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September 13, 2020 1:40 pm

I’m an Orthodox Jewish Woman Who Worked at the UAE Embassy, and I Know Peace Is Easier Than You Think

avatar by Hanna Gerber

Opinion

The national flags of Israel and the United Arab Emirates flutter along a highway following the agreement to formalize ties between the two countries, in Netanya, Israel August 17, 2020. Photo: REUTERS/Nir Elias.

Israeli and American officials arrived last week in the United Arab Emirates on the first commercial flight from the Jewish state to the Gulf kingdom. The historic bilateral normalization agreement announced last month surprised many but not me, a young Orthodox Jewish woman the UAE embassy in Washington, DC, hired last year.

As a high school student with a passion for international affairs, I applied and was accepted for an internship at the embassy last summer. Securing the internship was a dream come true. However, a small part of me was nervous. Would I be prejudged by the embassy staff because of my Orthodox Jewish identity? My internship was met with shock and perplexity by many within my community. Indeed, I myself did not know what to expect when walking into the embassy.

Yet within the first hour of my internship, I realized just how misplaced my concerns had been. The individuals I encountered at the embassy, from Ambassador Yousef al-Otaiba on down, were not merely neutral toward Israel and Jews, as I had thought, but were all exceedingly hospitable and excited to work with someone who cared so much about their Jewish heritage. Many showed true curiosity in learning more about the Jewish people, to the extent that I even began teaching an Emirati diplomat conversational Hebrew ‐‐ in exchange, of course, for lessons in Arabic!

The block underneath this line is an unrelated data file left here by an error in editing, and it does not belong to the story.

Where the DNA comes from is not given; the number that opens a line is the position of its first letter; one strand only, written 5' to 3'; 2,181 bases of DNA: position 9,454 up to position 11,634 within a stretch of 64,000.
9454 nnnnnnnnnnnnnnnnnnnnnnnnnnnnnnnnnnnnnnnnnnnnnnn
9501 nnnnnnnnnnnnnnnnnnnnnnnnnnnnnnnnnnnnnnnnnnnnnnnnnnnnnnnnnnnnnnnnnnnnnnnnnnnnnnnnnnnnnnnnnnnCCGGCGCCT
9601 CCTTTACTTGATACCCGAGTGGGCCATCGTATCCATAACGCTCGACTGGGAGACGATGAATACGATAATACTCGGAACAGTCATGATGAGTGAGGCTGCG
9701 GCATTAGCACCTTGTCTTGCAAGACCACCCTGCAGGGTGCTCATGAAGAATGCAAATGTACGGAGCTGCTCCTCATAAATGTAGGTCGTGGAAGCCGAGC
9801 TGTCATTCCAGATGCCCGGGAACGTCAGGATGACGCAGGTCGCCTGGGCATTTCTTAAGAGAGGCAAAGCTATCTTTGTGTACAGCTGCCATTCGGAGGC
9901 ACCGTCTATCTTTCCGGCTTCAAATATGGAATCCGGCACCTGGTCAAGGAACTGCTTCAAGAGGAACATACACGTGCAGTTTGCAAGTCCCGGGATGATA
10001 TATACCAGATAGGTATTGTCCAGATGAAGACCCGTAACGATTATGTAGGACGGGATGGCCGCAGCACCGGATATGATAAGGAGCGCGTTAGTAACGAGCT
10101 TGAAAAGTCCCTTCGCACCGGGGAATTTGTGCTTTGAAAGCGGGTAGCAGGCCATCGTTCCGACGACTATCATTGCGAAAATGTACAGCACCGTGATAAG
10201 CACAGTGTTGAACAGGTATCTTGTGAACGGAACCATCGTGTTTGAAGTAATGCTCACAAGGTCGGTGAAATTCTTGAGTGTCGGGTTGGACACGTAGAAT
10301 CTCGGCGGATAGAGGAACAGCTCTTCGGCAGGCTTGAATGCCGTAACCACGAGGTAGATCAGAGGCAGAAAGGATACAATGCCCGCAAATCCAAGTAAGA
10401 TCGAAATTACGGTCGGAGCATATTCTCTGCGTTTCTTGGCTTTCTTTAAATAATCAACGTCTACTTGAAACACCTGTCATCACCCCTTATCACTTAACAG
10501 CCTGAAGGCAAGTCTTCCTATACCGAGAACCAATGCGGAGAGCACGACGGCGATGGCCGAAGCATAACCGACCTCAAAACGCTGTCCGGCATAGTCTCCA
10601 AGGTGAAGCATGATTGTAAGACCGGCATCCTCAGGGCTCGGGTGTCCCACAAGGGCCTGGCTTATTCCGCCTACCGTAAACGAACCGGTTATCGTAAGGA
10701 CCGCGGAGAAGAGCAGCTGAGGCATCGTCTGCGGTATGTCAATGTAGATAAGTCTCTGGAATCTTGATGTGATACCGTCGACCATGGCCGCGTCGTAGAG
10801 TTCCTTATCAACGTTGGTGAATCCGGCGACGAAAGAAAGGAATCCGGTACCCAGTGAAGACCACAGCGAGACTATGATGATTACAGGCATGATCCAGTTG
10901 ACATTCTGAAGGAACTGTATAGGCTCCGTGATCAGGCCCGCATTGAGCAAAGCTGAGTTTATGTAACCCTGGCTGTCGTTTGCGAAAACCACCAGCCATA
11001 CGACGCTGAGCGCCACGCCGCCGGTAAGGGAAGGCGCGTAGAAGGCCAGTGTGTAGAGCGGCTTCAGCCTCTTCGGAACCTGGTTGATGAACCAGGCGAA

At the embassy, there was a profound cultural respect for Israeli and Jewish society. I was constantly approached with questions about Israeli politics and Jewish customs and laws. In my summer at the UAE embassy, I encountered dozens of Emiratis from all sorts of backgrounds, but not a single one had anything negative to say to me about Israel or the Jewish people.

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With that kind of respect, tolerance, and genuine openness in Emirati culture, is it any wonder that a peace deal came to be? Many see the Israel-UAE accord as an outcome of realpolitik interests stemming from tensions with Iran, shared technological capabilities, or the fight against radical Islam. What I saw at my internship at the embassy, however, went beyond practical considerations. It was genuine warmth and a desire for peace, which the recent “advisement” by the Emirate of Abu Dhabi instructing hotels to provide kosher food options clearly reflects.

For years, the media has portrayed Muslim-Jewish relations as strained and tenuous. This historic normalization agreement between Israel and the UAE proves that both sides are eager to move forward. The time has come to cement the reunion of estranged cousins, once and for all, and the UAE has taken bold steps to do so.

Hanna Gerber is a recent graduate of Manhattan High School for Girls and is currently attending a Jewish seminary in Jerusalem.

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